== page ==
“Sports has always been my happy place,” she says. “Being in a small community and in Ottawa, once you are known and you’re affiliated with certain events, you start to get asked to work other events and help out.

“I’ve had some amazing opportunities that I would never have had anything to do with had I not been a volunteer.”

When Canada’s National Women’s Team came to Ottawa in 2021 for the Rivalry Series, Sloan volunteered to help with the Olympic jersey reveal and managed guests coming into the game.

“It was really delightful working with Hockey Canada,” she says. “I really appreciated and respected the respect that we received, and the gratefulness for just doing something that was so minor.”

Later this year, the 2025 IIHF World Junior Championship will be hosted in Ottawa. Through her connections gained from volunteering and her reputation in the community, Sloan was presented with a new opportunity: to become the volunteer co-chair for World Juniors. And coming from a family that loves hockey and watches the tournament every year, she agreed.

“The fact that I was asked to do [World Juniors] … they chose me. That was a choice and to be that choice is probably one of the most rewarding things in the world. And none of this would have happened had it not been for volunteering.”

Susan Sloan poses beside a Hockey Canada welcome sign

When the puck drops in December, Sloan is most excited for the tourists and guests to experience what Ottawa has to offer.

“It’s so amazing because as volunteers, you’re in the chaos of everything,” she says. “I love the diversity it brings to the city. It brings a certain energy that the only way you’re going to know what it’s like is if you’re there. It’s amazing to be a part of something.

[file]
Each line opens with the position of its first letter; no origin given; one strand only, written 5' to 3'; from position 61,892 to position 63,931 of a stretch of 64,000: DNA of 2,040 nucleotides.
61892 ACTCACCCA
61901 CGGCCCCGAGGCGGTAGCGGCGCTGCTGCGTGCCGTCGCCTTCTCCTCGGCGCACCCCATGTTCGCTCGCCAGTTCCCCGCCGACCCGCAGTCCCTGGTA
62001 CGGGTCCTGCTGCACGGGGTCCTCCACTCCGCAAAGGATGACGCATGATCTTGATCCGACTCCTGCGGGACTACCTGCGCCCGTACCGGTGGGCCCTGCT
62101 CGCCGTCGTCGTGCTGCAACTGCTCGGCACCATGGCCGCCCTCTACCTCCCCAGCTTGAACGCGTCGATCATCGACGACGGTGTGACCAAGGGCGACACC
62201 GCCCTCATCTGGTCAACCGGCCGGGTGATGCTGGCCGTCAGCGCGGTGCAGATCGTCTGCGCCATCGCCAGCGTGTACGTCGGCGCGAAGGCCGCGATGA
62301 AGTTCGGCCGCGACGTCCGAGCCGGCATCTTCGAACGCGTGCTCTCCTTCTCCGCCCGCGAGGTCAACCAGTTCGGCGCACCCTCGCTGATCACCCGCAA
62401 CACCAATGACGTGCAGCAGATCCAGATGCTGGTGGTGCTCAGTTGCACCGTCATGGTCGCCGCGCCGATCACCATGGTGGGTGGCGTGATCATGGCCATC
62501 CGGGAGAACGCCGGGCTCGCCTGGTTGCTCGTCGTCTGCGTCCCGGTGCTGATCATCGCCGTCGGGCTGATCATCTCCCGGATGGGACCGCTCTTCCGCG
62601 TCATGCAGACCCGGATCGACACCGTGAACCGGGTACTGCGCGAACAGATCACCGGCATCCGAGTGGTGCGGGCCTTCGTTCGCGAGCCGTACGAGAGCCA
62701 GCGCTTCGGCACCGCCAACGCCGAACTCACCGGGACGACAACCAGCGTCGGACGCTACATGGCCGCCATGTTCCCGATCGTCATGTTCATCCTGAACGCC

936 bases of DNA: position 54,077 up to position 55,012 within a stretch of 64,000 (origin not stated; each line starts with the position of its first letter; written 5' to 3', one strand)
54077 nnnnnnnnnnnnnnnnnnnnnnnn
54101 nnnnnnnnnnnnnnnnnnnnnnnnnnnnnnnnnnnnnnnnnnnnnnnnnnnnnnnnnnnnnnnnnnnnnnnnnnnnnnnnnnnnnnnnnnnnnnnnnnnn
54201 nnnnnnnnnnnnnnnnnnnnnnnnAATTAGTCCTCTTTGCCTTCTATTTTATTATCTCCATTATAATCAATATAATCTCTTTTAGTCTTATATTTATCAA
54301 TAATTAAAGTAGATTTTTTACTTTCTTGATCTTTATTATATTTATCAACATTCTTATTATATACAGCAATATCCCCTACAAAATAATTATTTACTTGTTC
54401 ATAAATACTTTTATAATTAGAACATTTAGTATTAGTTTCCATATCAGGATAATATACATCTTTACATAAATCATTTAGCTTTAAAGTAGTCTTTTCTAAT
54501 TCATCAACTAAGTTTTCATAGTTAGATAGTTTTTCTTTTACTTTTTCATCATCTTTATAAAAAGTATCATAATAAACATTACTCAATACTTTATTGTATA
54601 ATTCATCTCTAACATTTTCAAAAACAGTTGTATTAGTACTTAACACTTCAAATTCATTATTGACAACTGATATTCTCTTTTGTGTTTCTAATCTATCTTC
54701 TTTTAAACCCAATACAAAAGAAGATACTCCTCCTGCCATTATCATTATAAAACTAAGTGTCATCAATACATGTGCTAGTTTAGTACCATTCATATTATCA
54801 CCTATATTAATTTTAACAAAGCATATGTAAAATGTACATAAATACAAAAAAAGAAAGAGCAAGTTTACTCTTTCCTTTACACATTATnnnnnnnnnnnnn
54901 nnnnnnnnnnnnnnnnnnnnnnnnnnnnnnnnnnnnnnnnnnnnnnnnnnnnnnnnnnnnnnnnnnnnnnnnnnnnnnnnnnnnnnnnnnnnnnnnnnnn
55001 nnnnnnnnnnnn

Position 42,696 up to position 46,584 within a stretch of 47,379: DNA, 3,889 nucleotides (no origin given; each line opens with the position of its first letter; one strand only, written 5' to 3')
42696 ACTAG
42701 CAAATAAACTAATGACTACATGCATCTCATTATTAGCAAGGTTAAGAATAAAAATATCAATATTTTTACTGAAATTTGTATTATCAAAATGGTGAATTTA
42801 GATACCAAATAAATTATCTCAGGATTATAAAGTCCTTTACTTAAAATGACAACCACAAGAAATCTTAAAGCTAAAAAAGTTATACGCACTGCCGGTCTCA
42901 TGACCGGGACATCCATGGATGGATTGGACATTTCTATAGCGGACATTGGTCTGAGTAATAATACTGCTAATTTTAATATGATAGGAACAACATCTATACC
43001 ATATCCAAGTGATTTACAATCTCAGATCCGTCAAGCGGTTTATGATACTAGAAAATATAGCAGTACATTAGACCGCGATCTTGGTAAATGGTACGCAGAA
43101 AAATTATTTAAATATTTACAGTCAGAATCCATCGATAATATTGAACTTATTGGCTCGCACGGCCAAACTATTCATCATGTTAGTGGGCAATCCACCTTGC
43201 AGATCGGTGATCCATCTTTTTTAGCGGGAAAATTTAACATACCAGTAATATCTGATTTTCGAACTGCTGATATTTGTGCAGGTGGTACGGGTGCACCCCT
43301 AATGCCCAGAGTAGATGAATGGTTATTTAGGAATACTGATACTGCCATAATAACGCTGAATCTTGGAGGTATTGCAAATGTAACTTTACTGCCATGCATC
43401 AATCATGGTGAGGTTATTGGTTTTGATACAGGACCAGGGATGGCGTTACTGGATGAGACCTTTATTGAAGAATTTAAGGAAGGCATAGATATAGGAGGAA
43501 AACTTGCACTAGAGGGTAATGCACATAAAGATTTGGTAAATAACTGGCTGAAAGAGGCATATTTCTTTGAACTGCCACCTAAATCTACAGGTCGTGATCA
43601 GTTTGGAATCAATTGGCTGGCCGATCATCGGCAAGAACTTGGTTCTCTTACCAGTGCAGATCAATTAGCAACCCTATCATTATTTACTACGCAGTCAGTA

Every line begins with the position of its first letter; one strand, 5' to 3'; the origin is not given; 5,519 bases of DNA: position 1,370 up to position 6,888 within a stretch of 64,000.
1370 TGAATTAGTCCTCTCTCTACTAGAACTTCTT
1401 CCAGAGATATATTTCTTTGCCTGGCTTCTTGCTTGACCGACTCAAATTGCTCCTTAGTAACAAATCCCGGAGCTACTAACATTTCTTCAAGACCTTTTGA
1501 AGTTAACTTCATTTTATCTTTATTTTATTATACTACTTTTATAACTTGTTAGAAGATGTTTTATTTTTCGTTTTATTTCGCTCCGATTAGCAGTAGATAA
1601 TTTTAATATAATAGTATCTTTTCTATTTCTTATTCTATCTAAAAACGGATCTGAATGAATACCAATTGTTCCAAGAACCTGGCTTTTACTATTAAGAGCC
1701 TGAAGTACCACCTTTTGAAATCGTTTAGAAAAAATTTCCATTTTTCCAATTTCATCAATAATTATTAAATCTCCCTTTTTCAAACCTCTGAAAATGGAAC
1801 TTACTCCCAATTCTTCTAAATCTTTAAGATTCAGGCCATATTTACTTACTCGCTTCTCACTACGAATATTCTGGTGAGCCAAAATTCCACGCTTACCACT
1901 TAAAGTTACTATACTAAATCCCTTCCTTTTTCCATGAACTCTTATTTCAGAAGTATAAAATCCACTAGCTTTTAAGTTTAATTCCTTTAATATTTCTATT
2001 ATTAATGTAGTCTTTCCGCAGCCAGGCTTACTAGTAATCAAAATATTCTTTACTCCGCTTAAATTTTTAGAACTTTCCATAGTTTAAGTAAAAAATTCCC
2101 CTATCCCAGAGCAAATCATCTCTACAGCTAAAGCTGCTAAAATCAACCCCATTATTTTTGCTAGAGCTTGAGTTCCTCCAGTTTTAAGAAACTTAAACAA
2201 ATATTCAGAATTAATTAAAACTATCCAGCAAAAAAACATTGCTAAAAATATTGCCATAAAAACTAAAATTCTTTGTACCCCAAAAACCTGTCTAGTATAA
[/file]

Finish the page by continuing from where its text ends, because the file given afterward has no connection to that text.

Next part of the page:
“People are coming in from all over the world, and you get a chance to mingle with them. You get a chance to show up for your city.”

With her experience in so many volunteer positions, Sloan has a thorough understanding of the value every volunteer brings to the table.

“The synergy that’s created when you are with like-minded people is magical. You have volunteers who, without them, no event would happen,” she says. “IIHF wouldn’t run without their volunteers. Canada Day would not run without its volunteers.”

As her experience allowed her to help others begin their volunteer journeys, Sloan has seen people blossom in ways they never thought was possible. And for Sloan, there are no words to describe the gratitude she has for making the decision to begin volunteering 22 years ago.

“Everything that I am, everything that I will be, is because of volunteering,” she says. “There are not many things in our lives that we put this much effort into that the rewards are amplified upon receipt. I can’t imagine what my life would be like without volunteering.”

Interested in volunteering when the world comes back to Ottawa this winter? Registration for the TELUS World Juniors Volunteer Program is now open!

View More

For more information:

Esther Madziya
Manager, Communications
Hockey Canada

(403) 284-6484 

[email protected] 

Spencer Sharkey
Manager, Communications
Hockey Canada

(403) 777-4567

[email protected]

Jeremy Knight
Manager, Corporate Communications
Hockey Canada

(647) 251-9738

[email protected]

Videos
Photos
play_logo
MWC: Highlights – CAN 4, CZE 3 OT (Preliminary)
play_logo
MWC: Remembering the wild ride in Riga
play_logo
Centennial: Highlights – Collingwood 1, Melfort 0 (Championship)
play_logo
MWC: Highlights – CAN 3, SUI 2 (Preliminary)
play_logo
MWC: Highlights – CAN 5, FIN 3 (Preliminary)
play_logo
NMT: Evason brings passion and pride to Prague
play_logo
MWC: Highlights – CAN 4, NOR 1 (Preliminary)
play_logo
Calgary Canucks (AJHL) vs. Melfort Mustangs (SJHL)| Centennial Cup
play_logo
Miramichi Timberwolves (MHL) vs. Collingwood Blues (OJHL)| Centennial Cup
play_logo
Centennial: From brothers to teammates
play_logo
Navan Grads (CCHL) vs. Miramichi Timberwolves (MHL) | Centennial Cup
play_logo
Winkler Flyers (MJHL) vs. Calgary Canucks (AJHL) | Centennial Cup
Schedule
HC Logo
Prague & Ostrava, Czechia
Date: May 10 to 26
HC Logo
Edmonton, Alta., Canada
Date: Aug 3 to 10